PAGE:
I would argue that, at least where money was concerned, the TV of the '60s, '70s, and '80s, dealt with the idea of class and the restrictions of having very little money in a much more realistic way than did the free spenders on Friends. It was a simple equation on those shows: if you had money, you could do certain things, if you didn't, you couldn't. There was a reason why the set of All in the Family looked so much different than the set of the Jeffersons -- George Jefferson was rich, Archie Bunker wasn't.

Even the lily white suburban Pleasantville-type shows of the 50s at least gave explanations for why their characters lived so much better than you did. All the fathers wore really sharp grey sack suits and went and worked in places that looked like the offices of Sterling Cooper. The money came from somewhere.

Now, let's think about Friends.

In the early years of the show, Monica is a barely-working chef and Rachel is a coffee shop waitress. Joey is an out of work actor. Phoebe is essentially a crazy bag lady. They're typical 20-somethings just coming up in the world, trying to make it in New York City. Their apartments, clothes, and attitudes toward money should remind us of Lucky Louie or Good Times.

Instead, they live in apartments that would cost, without resorting to hyperbole, four hundred quadrillion dollars per month. They don't just wear nice clothes, they're fashion trendsetters. They do things no normal people in their 20s would do (seriously, if one of your friends tried to get you to come to a destination wedding in England, like Ross did in the fourth season, you'd punch them repeatedly in the face, wouldn't you?)

Though money issues were touched on briefly in the show's very early going -- I'm thinking about the episode where they go to a restaurant that's out of the price range of some of them -- by the end of the second season the characters on Friends treated money with the same half-hearted magical realism of The Simpsons: it always seemed to appear when it was needed, and then it was never worried about again.

Just like -- wait for it -- the $800 billion Wall Street bailout. If that isn't cartoon money, I don't know what is. (Did you hear that? That was my "Webby award for most insane leap of logic on a blog" being engraved).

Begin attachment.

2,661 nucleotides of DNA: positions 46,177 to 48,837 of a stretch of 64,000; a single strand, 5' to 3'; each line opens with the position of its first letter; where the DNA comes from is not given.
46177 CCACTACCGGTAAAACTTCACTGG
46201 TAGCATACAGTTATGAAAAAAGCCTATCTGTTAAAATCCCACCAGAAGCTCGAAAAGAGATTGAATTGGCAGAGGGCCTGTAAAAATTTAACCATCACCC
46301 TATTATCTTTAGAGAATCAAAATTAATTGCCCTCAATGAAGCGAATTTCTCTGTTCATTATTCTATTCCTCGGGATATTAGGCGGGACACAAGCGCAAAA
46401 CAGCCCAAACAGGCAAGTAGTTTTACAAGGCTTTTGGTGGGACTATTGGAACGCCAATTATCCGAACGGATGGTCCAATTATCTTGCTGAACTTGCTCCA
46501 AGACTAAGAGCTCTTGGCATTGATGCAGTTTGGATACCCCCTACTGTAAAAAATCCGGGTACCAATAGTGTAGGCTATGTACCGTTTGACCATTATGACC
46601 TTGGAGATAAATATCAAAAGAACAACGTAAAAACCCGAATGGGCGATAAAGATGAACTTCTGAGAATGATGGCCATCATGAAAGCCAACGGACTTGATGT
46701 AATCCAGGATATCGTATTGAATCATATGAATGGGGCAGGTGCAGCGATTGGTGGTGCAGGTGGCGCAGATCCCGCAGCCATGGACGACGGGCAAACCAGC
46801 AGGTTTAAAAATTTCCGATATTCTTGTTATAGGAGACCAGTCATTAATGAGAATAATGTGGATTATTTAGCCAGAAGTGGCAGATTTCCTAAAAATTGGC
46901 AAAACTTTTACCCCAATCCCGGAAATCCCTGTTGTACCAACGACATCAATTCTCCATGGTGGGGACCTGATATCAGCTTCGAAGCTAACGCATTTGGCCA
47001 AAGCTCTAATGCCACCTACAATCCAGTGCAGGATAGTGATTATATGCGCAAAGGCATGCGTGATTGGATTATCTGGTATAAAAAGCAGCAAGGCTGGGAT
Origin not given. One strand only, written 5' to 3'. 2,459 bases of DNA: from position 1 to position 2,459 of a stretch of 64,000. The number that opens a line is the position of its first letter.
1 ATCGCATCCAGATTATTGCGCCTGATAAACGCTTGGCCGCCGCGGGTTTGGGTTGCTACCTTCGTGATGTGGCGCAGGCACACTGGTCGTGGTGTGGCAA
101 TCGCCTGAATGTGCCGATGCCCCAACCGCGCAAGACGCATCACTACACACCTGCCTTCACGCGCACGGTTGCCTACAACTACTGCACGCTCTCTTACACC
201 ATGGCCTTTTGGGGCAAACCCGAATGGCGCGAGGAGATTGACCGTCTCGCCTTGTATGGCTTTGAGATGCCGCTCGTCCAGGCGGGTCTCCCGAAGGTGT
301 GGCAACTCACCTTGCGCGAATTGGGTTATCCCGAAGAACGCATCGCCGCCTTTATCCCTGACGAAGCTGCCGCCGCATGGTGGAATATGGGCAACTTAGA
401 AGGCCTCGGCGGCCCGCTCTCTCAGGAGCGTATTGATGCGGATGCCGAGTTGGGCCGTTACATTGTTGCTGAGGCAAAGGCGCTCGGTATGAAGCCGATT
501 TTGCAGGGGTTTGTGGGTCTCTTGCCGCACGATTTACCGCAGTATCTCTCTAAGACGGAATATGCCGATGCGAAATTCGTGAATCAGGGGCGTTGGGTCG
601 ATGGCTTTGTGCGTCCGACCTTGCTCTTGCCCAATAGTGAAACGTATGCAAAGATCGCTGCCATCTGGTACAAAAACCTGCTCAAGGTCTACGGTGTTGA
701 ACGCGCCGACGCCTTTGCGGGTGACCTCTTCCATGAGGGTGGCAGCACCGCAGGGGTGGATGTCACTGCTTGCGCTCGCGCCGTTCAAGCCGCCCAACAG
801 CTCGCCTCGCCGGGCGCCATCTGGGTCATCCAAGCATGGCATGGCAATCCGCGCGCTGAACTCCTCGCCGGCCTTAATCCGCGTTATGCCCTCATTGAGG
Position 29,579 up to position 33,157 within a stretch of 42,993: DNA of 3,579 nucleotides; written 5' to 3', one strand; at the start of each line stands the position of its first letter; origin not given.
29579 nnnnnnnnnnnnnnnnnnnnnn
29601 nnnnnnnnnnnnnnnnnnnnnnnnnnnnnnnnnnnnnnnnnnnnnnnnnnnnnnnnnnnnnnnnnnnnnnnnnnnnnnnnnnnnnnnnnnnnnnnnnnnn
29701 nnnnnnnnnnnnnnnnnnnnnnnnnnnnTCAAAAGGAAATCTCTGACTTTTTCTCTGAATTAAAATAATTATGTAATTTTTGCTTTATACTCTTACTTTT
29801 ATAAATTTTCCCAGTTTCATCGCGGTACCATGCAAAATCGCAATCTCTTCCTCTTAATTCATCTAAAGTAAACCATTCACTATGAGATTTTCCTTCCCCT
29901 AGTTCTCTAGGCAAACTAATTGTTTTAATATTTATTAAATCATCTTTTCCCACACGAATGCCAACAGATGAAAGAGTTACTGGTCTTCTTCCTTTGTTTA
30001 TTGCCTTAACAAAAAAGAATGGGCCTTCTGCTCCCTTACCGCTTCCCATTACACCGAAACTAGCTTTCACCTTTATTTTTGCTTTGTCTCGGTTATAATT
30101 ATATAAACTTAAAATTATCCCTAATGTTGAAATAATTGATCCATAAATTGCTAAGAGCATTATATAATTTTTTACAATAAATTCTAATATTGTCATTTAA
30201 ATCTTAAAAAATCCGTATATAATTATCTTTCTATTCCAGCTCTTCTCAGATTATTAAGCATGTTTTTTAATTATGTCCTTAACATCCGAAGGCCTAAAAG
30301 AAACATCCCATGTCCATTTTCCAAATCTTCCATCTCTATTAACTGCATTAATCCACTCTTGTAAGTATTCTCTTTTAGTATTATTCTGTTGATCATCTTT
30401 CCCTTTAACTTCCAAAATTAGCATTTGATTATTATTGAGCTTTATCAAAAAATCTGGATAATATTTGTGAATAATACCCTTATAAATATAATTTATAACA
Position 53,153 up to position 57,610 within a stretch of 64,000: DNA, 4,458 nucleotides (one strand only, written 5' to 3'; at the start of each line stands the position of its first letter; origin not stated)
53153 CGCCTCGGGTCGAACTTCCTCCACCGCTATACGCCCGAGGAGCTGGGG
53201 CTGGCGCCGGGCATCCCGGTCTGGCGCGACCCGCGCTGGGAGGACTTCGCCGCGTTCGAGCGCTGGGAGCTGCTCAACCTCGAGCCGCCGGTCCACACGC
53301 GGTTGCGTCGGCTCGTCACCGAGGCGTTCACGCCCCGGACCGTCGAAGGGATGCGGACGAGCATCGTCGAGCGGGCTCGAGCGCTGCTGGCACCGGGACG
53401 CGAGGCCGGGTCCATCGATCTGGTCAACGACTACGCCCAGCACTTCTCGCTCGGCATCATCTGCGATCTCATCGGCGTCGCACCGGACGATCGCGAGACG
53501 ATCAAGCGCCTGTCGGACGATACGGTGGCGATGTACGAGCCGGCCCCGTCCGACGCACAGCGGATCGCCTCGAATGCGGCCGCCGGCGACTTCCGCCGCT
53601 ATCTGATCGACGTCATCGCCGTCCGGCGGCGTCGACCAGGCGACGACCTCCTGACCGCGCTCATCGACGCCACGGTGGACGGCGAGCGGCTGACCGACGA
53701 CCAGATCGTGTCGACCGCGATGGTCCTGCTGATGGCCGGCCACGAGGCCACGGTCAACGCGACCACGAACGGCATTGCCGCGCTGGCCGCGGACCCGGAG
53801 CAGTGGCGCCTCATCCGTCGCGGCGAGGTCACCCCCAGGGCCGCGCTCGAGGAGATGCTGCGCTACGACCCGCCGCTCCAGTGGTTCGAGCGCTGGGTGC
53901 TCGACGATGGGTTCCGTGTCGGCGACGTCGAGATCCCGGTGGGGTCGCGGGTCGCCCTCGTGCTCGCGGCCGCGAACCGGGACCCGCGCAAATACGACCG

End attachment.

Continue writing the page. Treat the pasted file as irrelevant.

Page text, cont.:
Even if you could prove that Friends wasn't the first show to ignore the incongruity between what its characters earned and what they were able to purchase, you'd have to admit it was certainly the most influential.

For those of us born in the '70s -- the people, incidentally, most at fault for all the stupid spending of the last ten years -- Friends was a defining show of our generation. It was a big, bright, contemporary show about twenty-somethings that we watched just as we were entering our twenties. Further, with the divorce rate in the '80s running at something like 113%, and our parents ignoring us in favor of their Jane Fonda Betamax aerobics tapes, we were abandoned in front of the TV earlier and with more vigor than any generation up to that point. Our brains were therefore soft and receptive to the message Friends was sending us.

And that message? No matter what your income, you can live an upper-middle class lifestyle. Where does the money come from? Who cares, let's listen to the Rembrandts!

Is it any wonder that we're in the mess we're in right now?


Just a brief note: TV 101 in its previous incarnation was a column that I wrote with the same regularity as a pre-oatmeal eating Wilford Brimley. That is to say, not very regular at all.

Joel Keller, our fearless leader and tough but fair disciplinarian (he spanks, but never hard enough to make me cry), asked me to revive the column on a semi-monthly basis. His innovative use of forward thinking Web 2.0 philosophies like "deadlines" and "getting things done when you say you will" and also "finishing columns by a certain time and date" have inspired me to undo the previous irregularity of the old column. Look for these adventures in strained (but hopefully interesting) logic to appear every other Wednesday starting today.

(Jay Black is writer and comedian who spends much of his time devoted to perfecting his home-built artificial hearts. If you're inclined to see him perform live, check out his website www.jayblackcomedy.com.)